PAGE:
Perhaps it is the case that most people are born with such a strong intuition about the world that they never have to search for a direction for their lives. Like a compass they know exactly which direction to point in at all times, only succumbing to self-doubt amidst great chaos. If that describes you then, by all means, do not waste your time on my thoughts, for they come from a place of much greater confusion.
I am a strong proponent of optimistic empiricism. By empiricism, I mean that we should not trust anything but our own senses and personal experiences when it comes to making decisions or deciding that certain truths are real, and maybe not even those. The optimistic part means that even though we shouldn’t, by nature, it makes a lot of sense to build upon the ideas, opinions, feelings, and experiences of the rest of humanity, especially in the modern world.
Humanity exhibits what I might call a hive mind, except with a few important differences. While we are not connected in real-time in our brains, and we each make decisions independently from one another, we have untethered access to (almost) the entire body of knowledge that defines the history of our species. We actively add to that body of knowledge daily, even if we aren’t aware of it, and even if our contributions aren’t necessarily impactful to the species as a whole.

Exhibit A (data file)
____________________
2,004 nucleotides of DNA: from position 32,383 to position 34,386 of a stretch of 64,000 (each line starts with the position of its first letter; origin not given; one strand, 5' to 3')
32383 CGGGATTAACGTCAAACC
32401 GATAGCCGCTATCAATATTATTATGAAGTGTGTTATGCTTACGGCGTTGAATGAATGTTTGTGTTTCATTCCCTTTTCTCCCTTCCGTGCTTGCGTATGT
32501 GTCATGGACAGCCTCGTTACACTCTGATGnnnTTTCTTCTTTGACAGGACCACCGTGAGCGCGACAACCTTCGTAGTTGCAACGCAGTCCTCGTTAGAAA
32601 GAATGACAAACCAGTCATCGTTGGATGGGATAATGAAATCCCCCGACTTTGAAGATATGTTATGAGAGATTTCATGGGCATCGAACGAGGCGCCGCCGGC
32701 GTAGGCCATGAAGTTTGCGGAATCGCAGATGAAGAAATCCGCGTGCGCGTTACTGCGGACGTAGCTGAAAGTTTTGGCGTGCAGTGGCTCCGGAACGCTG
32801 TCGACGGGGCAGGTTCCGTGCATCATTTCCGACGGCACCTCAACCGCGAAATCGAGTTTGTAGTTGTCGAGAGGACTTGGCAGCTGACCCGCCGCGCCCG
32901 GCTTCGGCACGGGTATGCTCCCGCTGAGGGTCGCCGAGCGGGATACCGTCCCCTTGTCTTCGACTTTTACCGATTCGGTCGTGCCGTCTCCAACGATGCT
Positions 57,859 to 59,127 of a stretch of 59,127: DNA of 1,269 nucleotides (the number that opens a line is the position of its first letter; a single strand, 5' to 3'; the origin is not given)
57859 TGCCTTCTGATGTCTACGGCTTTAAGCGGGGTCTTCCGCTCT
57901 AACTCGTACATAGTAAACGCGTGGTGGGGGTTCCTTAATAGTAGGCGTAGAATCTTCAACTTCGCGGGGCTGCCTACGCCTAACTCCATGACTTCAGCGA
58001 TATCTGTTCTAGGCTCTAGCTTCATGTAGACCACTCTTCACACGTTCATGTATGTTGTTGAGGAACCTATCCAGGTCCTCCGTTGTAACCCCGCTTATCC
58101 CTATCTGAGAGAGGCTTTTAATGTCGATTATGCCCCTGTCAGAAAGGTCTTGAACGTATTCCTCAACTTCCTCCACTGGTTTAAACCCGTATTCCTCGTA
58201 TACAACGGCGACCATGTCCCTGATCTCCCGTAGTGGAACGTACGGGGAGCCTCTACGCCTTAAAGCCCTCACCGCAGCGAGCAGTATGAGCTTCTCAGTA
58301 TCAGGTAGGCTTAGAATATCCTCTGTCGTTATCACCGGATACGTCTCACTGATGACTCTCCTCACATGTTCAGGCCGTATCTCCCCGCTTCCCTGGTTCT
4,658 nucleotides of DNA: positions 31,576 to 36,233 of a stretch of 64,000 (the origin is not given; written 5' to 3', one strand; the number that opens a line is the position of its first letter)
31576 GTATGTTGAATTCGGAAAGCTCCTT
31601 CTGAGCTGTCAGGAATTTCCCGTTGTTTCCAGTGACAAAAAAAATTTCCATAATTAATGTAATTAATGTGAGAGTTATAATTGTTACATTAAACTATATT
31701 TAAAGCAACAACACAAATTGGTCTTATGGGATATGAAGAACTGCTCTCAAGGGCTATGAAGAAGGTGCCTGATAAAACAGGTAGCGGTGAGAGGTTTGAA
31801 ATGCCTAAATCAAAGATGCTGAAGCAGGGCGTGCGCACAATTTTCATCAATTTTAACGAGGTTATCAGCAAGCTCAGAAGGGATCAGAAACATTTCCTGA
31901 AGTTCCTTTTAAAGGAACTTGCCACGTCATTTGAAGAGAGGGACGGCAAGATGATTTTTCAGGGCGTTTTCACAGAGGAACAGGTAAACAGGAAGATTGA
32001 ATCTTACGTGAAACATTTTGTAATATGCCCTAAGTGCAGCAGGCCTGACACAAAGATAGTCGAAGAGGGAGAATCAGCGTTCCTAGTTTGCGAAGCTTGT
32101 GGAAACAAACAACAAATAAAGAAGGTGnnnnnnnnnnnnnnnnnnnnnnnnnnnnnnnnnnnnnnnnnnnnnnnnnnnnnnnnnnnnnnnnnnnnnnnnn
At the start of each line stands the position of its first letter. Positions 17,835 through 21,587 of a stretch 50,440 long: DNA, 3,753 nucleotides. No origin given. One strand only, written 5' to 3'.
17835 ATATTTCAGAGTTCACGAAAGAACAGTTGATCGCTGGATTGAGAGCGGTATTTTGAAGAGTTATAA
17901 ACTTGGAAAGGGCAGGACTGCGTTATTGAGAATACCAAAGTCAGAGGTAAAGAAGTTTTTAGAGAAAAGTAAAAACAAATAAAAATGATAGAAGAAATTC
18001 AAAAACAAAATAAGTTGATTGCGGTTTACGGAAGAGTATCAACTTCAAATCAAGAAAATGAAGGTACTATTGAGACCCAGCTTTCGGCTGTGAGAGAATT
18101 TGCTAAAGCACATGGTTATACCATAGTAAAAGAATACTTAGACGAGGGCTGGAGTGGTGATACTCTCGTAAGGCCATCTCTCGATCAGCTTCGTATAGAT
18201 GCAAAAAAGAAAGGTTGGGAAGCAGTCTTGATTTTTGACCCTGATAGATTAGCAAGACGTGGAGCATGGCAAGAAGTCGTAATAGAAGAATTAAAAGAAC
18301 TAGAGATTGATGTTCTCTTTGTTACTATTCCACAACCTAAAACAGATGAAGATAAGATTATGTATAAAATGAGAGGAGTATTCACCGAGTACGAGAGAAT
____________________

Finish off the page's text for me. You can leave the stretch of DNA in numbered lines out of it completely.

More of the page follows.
Today I would like to talk about ideas. How we find them, how we build them, and what we do with them. I would like to take a quick second to recognize that while this post is largely focused on the field of software engineering, the same ideas can be applied to almost anything, such as music, art, or engineering.
Part 1 — Finding Great Minds
Every person in recorded history who has had a great idea did not get there from scratch. They were springboarded towards that idea with the help of some external knowledge. It is impossible to solve a problem that you don’t even know about. Science is a fantastic example of this concept. I am by no means a scientist, but without Newton, there could not have been Einstein, at least not in the same sense. His contributions would have been different, if not altogether nonexistent. Without Einstein, no Hawking.